What have been the best and worst parts of your whole writing/publishing/marketing experience so far?

Just not having any time to dedicate to book promotion. I’ve had moments of real frustration over it lately, but this is the reality of life with small children, and I have three of them (including a baby who is still breastfeeding).

Do you have any advice for writers out there?

Just write write write. Even if the words don’t really make sense at first, the only way you’ll ever get better at anything is by practicing. If you truly utilise every single opportunity you get to write, you’ll be sitting in front of a first draft before you know it. I used to stay awake after the baby had his early morning feed around 4am which gave me an hour and a half to two hours of writing time each day before the rest of the house woke up. Who needs sleep?! Oh and don’t be fearful of the editing process. I would say half of my original content didn’t make the final book, but I didn’t shed a single tear because what was left was much better.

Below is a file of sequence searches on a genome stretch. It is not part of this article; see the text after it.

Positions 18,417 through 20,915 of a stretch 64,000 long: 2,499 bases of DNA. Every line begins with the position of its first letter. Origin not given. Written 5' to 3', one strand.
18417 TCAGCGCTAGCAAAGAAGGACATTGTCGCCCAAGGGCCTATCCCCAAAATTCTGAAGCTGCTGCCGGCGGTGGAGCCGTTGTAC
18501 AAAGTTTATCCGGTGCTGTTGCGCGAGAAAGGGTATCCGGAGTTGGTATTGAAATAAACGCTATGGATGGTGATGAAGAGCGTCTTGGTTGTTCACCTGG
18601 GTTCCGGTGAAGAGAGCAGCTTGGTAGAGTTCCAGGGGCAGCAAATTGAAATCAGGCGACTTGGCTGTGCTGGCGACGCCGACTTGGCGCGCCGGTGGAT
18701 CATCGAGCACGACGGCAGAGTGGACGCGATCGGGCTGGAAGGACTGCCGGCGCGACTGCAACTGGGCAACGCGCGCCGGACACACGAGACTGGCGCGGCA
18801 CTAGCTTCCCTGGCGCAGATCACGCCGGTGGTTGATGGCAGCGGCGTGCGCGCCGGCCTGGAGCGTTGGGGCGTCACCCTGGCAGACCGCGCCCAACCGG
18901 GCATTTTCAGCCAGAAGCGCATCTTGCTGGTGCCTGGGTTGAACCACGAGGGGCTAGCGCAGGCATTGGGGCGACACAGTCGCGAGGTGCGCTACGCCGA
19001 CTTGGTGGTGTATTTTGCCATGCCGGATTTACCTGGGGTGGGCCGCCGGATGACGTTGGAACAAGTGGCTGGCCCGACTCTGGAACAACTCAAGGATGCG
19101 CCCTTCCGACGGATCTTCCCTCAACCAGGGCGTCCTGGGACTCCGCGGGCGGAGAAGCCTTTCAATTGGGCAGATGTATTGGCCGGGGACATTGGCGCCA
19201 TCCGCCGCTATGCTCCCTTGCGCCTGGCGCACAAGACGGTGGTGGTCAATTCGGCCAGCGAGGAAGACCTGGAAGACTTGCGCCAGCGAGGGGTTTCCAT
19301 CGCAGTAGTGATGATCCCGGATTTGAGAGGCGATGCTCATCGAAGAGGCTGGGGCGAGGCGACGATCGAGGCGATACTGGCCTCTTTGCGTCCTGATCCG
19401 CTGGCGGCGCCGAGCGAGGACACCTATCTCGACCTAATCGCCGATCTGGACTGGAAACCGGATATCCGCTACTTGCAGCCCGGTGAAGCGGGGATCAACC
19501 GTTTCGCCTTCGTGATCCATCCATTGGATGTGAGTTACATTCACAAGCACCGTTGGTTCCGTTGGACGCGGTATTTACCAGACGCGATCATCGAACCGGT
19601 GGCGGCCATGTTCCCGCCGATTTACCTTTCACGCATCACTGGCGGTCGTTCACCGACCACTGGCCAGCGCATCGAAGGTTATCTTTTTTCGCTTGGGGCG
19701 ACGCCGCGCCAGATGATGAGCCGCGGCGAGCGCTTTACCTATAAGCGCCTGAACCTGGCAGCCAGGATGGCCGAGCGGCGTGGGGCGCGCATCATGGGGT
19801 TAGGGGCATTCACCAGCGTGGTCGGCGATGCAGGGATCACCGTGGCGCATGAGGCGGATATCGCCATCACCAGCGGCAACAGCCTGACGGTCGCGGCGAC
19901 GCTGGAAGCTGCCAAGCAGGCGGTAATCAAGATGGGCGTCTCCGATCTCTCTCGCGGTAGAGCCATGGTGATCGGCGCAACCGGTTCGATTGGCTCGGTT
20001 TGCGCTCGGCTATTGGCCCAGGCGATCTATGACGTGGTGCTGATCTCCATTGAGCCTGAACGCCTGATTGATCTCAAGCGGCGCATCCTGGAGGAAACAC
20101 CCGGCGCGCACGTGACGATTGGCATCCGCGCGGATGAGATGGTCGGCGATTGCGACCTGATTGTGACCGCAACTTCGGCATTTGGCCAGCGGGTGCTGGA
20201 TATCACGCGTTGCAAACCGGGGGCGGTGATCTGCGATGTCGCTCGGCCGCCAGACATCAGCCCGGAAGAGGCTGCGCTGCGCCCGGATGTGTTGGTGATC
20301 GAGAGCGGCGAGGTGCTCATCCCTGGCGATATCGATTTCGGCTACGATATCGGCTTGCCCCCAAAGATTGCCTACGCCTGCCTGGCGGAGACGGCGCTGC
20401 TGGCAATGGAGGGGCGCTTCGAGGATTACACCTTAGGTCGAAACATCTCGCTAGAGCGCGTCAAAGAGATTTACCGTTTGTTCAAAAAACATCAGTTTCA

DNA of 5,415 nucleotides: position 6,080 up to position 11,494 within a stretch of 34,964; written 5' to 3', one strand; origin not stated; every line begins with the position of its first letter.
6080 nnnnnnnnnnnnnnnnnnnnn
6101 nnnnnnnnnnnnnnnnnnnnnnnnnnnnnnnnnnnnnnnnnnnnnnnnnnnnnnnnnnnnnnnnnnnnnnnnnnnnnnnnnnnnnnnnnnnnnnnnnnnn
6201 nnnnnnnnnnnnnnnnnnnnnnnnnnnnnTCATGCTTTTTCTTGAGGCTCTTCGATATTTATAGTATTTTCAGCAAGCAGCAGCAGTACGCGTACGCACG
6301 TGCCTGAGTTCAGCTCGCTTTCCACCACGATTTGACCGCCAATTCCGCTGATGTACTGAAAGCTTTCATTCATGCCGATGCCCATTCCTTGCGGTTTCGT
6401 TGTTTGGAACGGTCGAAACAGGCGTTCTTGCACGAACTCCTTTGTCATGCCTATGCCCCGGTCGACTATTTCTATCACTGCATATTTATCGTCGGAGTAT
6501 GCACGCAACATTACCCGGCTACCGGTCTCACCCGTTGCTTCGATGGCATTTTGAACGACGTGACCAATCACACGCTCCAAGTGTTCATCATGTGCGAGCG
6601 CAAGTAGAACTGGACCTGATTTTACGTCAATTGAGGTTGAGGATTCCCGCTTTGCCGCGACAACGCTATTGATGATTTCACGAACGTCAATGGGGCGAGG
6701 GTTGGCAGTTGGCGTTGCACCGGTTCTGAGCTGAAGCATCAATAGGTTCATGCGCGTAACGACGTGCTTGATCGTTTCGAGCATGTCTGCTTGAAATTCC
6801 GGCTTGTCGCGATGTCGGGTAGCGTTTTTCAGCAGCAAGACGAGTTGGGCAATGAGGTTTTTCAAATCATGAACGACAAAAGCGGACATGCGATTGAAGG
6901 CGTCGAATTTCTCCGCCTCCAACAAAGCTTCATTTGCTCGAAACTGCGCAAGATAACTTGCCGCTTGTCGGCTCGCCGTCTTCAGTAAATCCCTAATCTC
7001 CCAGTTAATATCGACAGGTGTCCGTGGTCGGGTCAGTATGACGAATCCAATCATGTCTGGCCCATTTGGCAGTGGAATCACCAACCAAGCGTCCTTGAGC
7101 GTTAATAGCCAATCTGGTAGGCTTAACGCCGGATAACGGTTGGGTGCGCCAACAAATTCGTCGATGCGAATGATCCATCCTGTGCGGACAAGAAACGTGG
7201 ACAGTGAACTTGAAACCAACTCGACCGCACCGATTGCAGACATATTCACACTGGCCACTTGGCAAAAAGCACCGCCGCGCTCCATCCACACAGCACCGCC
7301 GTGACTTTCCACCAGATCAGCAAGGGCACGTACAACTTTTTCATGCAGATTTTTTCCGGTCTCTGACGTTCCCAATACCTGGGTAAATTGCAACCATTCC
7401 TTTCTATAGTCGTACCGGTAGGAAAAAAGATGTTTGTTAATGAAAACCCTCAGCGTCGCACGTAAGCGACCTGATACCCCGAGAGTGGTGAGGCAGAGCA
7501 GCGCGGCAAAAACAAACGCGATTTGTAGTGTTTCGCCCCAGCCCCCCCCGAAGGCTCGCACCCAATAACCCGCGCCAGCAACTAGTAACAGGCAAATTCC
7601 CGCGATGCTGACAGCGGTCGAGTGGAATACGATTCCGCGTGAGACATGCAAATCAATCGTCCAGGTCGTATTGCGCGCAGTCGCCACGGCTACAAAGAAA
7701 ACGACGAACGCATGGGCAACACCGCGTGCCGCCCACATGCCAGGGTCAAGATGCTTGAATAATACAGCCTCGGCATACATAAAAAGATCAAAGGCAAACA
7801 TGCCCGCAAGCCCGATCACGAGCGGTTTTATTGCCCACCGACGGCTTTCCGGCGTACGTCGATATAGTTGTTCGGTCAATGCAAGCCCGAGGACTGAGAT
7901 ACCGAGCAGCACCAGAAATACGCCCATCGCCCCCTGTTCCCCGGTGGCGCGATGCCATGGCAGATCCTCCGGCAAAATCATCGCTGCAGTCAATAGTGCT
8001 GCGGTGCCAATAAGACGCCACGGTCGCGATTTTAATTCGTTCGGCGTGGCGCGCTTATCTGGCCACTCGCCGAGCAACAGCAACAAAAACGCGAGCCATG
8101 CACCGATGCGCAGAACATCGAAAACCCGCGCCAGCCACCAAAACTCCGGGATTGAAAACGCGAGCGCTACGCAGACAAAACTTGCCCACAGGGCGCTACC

What’s next (for both the book and you)? 

Next step for Become the Best You is getting it in front of people that could take it further. Not necessarily literary agents but mental health charities, magazines, influential self-help authors. I’m thinking well and truly outside of the box on this one. Next step for me is to start working on my novel. Guess I need to take my own advice and get writing! Watch this space ;-)

Thanks Reneé and good luck!

mumturnedmom

in a spin – #WhatImWriting

leaves2This week seems to have flown by – I can hardly believe it’s time for another #WhatImWriting. Hooray! Chrissie is hosting this week so if you’re looking to link up, please head over to Muddled Manuscript.